Other Uses:
Plant extracts have shown potent mosquito larvicidal activity against the larvae of Aedes aegypti while showing no toxicity to fish.

Hexane extracts of Plumbago zeylanica have shown activity against canine distemper virus.

Hexane extract of plumbago zeylanicaPlumbagin shows Antimicrobial activity.

Methanol extract of plumbago zeylanicaPositive inotropic activity.

Enzymatic spectrum of herbal Plants Plumbago Linn.

Bioactive spectra of Plumbagin.

methanol extract of plumbago zeylanica shows effect on root- knot nematode Meloidogyne spp

Disclaimer : The information presented herein is intended for educational purposes only. Individual results may vary, and before using any supplement, it is always advisable to consult with your own health care provider.

Resources:
https://en.wikipedia.org/wiki/Plumbago_zeylanica

Chitrak – Plumbago zeylanica – Benefits, Usage, Dose, Side Effects


http://www.herbnet.com/Herb%20Uses_C.htm

http://www.spicesmedicinalherbs.com/plumbago-zeylanica.html

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Effective Treatment for Neuroblastoma

Experts have claimed that they have discovered an effective treatment for deadly cancer — neuroblastoma — by applying new science with a 40-year-old known drug.

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Michelle Haber, a molecular and cellular biologist in Australia, said laboratory trials with mice genetically programmed to develop neuroblastoma — a solid tumour that spreads rapidly through the body — showed the drug, DFMO, delayed the development of tumours or prevented them forming in the first place.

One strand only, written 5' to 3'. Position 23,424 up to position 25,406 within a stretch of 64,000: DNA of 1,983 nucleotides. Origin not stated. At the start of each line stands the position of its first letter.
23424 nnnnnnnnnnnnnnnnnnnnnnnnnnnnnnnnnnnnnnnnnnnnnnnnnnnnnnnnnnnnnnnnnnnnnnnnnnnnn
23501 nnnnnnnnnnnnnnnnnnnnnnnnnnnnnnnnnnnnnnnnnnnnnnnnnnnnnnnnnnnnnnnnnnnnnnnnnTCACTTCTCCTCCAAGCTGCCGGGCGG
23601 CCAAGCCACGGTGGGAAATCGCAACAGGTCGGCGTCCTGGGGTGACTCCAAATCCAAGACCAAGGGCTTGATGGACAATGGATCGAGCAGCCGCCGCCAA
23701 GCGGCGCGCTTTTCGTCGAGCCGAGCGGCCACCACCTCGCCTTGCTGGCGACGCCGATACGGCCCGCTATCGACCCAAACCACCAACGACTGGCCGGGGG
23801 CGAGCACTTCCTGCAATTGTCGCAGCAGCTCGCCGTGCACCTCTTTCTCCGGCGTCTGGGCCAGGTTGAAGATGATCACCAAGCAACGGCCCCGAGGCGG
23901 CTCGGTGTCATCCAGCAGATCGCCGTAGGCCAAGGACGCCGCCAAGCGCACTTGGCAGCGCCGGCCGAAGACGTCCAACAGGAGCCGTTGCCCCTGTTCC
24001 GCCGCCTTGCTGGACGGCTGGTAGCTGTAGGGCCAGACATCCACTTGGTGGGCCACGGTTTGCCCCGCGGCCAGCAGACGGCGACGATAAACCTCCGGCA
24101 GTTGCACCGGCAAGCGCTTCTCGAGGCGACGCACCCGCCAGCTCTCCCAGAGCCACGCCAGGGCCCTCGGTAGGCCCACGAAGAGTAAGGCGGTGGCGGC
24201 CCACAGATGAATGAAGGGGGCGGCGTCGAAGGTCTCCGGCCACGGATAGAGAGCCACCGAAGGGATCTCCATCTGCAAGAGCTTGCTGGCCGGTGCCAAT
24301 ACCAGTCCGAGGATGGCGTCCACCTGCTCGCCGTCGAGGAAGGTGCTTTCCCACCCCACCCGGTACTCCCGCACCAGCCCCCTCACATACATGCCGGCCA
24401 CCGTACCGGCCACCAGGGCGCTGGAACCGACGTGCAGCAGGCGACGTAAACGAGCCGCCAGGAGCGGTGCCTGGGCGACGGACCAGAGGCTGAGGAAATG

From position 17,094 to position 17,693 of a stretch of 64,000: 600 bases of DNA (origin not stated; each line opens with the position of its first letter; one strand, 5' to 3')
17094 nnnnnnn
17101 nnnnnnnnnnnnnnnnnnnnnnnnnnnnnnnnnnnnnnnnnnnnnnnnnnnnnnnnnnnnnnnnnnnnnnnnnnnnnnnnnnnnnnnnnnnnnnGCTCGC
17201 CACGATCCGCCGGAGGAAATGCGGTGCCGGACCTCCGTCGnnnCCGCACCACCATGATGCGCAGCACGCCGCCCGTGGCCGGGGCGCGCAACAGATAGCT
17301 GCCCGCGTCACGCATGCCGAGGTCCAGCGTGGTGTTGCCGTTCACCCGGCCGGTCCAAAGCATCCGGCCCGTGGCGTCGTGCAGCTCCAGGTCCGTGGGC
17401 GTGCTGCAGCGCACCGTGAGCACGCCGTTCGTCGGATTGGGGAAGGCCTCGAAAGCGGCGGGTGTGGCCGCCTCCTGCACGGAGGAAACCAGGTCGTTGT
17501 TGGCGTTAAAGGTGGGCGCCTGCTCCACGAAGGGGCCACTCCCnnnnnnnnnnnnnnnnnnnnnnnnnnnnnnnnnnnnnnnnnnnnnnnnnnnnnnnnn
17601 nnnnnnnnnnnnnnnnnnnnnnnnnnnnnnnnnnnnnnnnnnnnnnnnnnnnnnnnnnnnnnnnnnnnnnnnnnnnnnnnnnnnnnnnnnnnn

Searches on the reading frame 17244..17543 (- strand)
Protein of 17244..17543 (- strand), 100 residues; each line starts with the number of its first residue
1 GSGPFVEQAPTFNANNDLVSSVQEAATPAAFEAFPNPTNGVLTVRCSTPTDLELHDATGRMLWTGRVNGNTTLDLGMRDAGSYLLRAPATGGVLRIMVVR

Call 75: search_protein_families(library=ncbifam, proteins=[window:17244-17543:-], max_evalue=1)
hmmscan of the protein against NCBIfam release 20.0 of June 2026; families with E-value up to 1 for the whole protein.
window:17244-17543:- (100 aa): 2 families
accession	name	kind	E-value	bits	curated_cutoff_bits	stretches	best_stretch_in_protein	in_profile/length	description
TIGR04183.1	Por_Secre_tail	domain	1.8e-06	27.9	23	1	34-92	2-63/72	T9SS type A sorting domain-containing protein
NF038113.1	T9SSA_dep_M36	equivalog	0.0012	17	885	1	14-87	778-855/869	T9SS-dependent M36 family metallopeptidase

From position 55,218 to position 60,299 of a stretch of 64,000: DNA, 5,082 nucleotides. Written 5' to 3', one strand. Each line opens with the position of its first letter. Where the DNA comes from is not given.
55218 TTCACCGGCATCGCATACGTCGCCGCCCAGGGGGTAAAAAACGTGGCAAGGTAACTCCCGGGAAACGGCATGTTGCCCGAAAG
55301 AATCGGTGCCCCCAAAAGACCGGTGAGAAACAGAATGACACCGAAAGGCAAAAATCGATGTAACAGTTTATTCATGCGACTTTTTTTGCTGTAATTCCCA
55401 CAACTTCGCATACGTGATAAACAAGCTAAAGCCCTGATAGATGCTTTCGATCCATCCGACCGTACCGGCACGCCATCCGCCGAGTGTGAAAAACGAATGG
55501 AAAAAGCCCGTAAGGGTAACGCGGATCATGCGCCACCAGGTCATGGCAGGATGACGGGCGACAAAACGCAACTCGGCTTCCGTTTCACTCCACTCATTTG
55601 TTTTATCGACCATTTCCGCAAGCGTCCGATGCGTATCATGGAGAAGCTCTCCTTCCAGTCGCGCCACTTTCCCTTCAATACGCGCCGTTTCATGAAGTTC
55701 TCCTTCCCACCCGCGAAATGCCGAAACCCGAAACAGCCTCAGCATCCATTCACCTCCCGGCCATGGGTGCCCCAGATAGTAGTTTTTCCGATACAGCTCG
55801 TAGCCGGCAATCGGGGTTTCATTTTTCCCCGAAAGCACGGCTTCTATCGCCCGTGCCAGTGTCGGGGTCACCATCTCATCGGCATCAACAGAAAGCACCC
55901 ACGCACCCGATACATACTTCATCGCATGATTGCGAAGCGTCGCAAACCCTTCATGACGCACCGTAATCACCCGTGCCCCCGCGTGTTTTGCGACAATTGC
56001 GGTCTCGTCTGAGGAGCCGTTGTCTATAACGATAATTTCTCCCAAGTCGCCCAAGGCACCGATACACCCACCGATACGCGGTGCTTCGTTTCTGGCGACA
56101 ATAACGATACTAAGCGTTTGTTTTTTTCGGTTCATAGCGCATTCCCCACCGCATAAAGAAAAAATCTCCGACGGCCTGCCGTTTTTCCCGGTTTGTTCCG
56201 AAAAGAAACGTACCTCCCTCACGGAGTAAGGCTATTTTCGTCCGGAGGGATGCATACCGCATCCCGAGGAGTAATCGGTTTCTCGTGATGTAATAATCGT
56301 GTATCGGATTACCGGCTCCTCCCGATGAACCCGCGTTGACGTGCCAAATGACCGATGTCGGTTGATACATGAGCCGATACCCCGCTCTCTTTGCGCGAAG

By combining DFMO with conventional anti-cancer drugs such as cisplatin, that was then used to treat mice with neuroblastoma, the tumours were reduced, took longer to return and some tumours never came back, according to a report published in The Australian.

Haber, executive director of Sydney-based Children’s Cancer Institute Australia for Medical Research, said, “The mice were cured. That’s something you virtually never see in aggressive neuroblastoma.”

Luciano Dalla-Pozza, head of oncology at Children’s Hospital in Sydney welcomed the series of genetic and animal experiments Haber’s team had conducted.

“If the trial was opened now, I’d unhesitantly look at enrolling patients in it,” Dalla-Pozza said.

While roughly 75 per cent of children diagnosed with other cancers survive, only 50 per cent of those diagnosed with neuroblastoma survive. Two-thirds of youngsters get an aggressive form of neuroblastoma that kills more than 80 per cent of them within a year.

Haber said discussions were under way with Sydney Children’s Hospital and the Children’s Hospital of Philadelphia for trials of combination therapy with children who had relapsed from neuroblastoma.
“For me that’s incredibly exciting,” Haber said.

Sources: The Times Of India